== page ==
ST. PETERSBURG — Until she and her Nana found the Miracle League, 16-year-old Alison Irwin didn't have a lot of fun playing baseball in her wheelchair.
"I would get stuck in the dirt and the coach had to come and pick me up out of the chair and move the chair out of the dirt,'' said Alison, a ninth-grader at Largo High School.
Alison, who has cerebral palsy, and other young players with disabilities can now play ball without impediment. At Violet's Field near Tyrone Square Mall, 15,000 square feet of octagonal rubber tiles have been used to create a safe, cushioned field. The bases and pitcher's mound are defined only with paint and volunteer guardians — "Angels in the Outfield'' — help each player participate in the All-American pastime.
The Miracle League started in Conyers, Ga., eight years ago.
Last Saturday, 8-year-old Daniel Mumma, who has cerebral palsy, determinedly navigated the bases with a four-prong cane in each hand.
"It's hard for him,'' said his father, David, who followed protectively and offered encouraging words when Daniel fell between bases.
"He's a bright little kid. He loves it,'' Dad said. "It's a big motivator for a lot of these kids.''
That's the reason Deanne Lorne makes the hourlong drive from Wesley Chapel. Lorne, a registered nurse who cares for foster children, makes the trip specifically for Tarell, 15, who is profoundly deaf, and Jonathan 9, who is mentally retarded.
"They don't have to compete with the other kids. They go at their own pace and have so much fun. The kids like that, that it's okay to be who I am and still get the cheers and encouragement.''
As an Angel in the Outfield, Rebeca Franca, 19, has been dispensing hugs and high-fives to the athletes since January.
"I love it,'' the Eckerd College freshman said.
"I don't really feel like an angel. …We're not exactly baseball players or anything. We're just there for the kids, to be friends with them and to make them feel comfortable.''
To Casey Malone, 19, another Eckerd College angel, the Miracle League's no-losers concept is "awesome.''
"These kids, they come out every Saturday morning and they get the chance to never strike out.''
Saturday morning, Kara Gilcreast, 7, smiled broadly as her mother, Lisa Gilcreast, pushed her wheelchair around the bases. Like many of the players, Kara's game was helped with a batting tee.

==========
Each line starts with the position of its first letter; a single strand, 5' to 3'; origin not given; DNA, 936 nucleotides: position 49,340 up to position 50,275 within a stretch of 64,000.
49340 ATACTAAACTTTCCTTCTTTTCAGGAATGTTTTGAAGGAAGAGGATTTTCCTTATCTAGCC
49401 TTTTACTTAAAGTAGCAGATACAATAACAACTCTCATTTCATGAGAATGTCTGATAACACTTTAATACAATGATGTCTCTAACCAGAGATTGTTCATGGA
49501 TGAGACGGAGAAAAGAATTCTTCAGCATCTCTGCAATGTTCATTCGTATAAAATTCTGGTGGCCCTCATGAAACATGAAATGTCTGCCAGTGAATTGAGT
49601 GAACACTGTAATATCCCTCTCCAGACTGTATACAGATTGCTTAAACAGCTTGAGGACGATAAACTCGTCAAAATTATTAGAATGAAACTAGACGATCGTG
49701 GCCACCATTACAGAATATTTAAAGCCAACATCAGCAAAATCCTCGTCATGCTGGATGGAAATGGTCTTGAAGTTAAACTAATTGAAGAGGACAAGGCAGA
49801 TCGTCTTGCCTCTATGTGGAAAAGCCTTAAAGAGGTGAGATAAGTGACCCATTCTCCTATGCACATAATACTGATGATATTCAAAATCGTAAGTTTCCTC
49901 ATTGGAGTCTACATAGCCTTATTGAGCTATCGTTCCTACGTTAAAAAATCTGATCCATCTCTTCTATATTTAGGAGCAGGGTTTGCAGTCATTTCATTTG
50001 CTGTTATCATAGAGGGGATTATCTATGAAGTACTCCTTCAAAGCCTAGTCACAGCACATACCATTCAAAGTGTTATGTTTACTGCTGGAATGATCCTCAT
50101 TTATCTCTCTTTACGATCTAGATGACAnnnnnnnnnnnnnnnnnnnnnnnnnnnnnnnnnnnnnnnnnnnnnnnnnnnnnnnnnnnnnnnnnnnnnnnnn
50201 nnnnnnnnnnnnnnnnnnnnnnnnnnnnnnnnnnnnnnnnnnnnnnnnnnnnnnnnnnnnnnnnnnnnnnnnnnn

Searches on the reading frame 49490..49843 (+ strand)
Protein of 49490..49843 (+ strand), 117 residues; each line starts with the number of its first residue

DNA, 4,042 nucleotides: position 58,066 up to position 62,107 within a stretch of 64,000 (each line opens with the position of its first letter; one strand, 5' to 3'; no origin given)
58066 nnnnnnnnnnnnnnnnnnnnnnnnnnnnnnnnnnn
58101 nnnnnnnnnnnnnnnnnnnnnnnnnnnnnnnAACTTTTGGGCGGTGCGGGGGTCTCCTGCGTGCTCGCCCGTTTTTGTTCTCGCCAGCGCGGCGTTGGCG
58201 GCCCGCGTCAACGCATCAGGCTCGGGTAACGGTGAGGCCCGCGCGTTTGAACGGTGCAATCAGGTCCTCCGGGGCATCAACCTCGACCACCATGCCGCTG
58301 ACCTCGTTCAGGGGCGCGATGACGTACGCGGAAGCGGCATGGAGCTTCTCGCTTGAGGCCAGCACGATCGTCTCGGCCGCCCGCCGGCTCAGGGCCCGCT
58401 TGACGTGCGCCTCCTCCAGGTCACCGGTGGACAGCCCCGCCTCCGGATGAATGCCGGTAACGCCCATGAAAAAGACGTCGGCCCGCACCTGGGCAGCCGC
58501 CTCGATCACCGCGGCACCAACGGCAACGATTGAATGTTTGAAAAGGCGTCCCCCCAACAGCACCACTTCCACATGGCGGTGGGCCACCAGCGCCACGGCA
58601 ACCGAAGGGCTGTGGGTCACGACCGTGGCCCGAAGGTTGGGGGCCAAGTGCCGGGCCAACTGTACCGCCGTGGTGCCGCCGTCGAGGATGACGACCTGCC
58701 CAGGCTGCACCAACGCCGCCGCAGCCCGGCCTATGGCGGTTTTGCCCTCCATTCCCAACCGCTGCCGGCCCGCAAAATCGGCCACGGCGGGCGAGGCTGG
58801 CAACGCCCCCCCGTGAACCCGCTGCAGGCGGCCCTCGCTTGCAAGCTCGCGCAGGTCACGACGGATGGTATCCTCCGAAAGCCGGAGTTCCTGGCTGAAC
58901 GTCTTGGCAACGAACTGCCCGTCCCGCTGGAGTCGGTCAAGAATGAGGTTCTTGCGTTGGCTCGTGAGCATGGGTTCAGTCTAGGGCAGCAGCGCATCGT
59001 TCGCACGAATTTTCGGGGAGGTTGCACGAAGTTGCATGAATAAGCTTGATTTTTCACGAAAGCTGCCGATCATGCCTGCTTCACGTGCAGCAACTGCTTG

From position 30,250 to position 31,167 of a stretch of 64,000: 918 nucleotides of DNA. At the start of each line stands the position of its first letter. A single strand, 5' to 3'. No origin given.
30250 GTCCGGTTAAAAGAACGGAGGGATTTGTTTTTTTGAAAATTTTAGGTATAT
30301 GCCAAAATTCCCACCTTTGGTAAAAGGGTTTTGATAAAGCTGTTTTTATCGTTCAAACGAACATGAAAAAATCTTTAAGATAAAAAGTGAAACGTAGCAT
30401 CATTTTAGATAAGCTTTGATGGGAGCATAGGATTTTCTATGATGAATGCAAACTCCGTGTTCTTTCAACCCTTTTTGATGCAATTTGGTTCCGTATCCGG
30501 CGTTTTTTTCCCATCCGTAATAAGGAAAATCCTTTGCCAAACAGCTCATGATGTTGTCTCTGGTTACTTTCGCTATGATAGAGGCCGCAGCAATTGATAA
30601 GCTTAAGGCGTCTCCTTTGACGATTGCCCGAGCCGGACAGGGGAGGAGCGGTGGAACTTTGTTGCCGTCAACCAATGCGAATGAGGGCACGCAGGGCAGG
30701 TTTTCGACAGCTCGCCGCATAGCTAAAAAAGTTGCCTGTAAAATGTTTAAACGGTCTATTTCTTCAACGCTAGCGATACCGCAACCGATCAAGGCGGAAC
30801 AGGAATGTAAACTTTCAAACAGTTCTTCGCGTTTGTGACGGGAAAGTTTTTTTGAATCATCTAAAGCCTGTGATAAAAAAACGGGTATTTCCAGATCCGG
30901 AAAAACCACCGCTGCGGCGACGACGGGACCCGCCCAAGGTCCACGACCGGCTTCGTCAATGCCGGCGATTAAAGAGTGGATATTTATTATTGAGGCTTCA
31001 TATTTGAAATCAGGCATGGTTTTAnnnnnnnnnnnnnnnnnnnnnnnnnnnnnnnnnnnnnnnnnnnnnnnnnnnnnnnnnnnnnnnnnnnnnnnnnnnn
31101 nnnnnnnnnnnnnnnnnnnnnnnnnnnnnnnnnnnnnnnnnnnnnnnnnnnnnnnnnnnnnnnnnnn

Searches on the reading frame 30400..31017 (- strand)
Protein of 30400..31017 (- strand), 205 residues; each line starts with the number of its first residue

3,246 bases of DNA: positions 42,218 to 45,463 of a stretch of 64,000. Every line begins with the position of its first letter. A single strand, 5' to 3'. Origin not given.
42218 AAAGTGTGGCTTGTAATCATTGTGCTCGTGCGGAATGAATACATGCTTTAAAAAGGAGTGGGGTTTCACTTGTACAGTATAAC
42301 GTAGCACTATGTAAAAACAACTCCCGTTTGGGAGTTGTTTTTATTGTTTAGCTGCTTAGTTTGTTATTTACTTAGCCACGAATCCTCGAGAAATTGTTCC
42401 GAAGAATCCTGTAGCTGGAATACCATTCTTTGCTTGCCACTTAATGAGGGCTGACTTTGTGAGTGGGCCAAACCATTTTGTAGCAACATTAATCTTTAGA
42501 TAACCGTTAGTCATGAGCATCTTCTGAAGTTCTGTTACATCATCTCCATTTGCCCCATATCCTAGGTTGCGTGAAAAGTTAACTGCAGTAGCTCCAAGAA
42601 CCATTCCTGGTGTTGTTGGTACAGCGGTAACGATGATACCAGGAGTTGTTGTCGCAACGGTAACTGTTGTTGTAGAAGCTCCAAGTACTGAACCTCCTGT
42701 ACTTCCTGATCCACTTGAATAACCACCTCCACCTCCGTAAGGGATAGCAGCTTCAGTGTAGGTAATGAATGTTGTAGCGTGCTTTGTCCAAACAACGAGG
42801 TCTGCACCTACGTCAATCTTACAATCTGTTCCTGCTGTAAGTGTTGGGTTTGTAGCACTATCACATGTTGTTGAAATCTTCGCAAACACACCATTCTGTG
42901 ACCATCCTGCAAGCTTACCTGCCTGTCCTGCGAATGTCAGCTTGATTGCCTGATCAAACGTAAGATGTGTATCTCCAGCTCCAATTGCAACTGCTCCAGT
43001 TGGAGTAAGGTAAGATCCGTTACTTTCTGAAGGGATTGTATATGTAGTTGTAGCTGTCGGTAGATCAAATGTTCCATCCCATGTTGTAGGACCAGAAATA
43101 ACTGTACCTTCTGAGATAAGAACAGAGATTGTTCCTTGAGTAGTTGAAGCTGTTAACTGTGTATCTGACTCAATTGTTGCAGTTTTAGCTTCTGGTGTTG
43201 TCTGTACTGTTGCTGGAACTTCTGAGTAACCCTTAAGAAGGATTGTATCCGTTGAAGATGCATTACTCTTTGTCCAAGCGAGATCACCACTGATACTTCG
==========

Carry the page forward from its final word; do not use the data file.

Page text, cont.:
A student at Sexton Elementary School, Kara has played with the Miracle League for three years. "It gives her something to look forward to,'' her mother said.
Local teams play at the Azalea Little League Complex as part of an organization begun by the Kiwanis Club of Gulf Beaches. Members were inspired by an HBO program about the Miracle League.
"We saw that and the light bulb went on,'' said George Stone, president-elect of the civic club.
A Holiday couple, John and Debbie Porreca, heard of their efforts and gave $150,000 to the project.
"When I was a child, my mother used to see a lot of empty fields and parking lots and she used to say, it would be nice to turn them into baseball fields for kids,'' John Porreca said Monday.
Violet's Field, at 2900 75th St. N, is named in honor of his mother.
The first game at Azalea was spring 2006. Last weekend's games began with players in Marlins and Red Sox shirts playing first. Those wearing Rays and Cardinals shirts followed.
"There is no fee and there's no obligation that they have to show every week. The field is there for them to play when they can,'' said Stone, an ebullient man who knows every child by name.
"I treat them like my own kids. They are very loving kids. You can't help but get close to these kids,'' he said.
"They don't want to leave and their self-esteem has been increased immeasurably. That, I think, is the biggest by-product of this league for the kids.''
When the season ends on May 17, each child will receive a trophy. There are no winners and losers in the Miracle League. Each player gets to bat, all base runners are safe and every player scores a run before the inning is over.
Diane Alford, national executive director and co-founder of the league, spoke from Georgia this week about the league she started with her brother, Dean Alford. With the help of his Rotary Club, $1-million was raised for the first Miracle League field, she said. It was completed in April 2000.
"To me,'' said Alison, whose enjoyment of the game was once marred by an inaccessible playing field, "the Miracle League is the best, because a lot of kids like me are going through the same thing.''
Waveney Ann Moore can be reached at email@example.com or (727) 892-2283.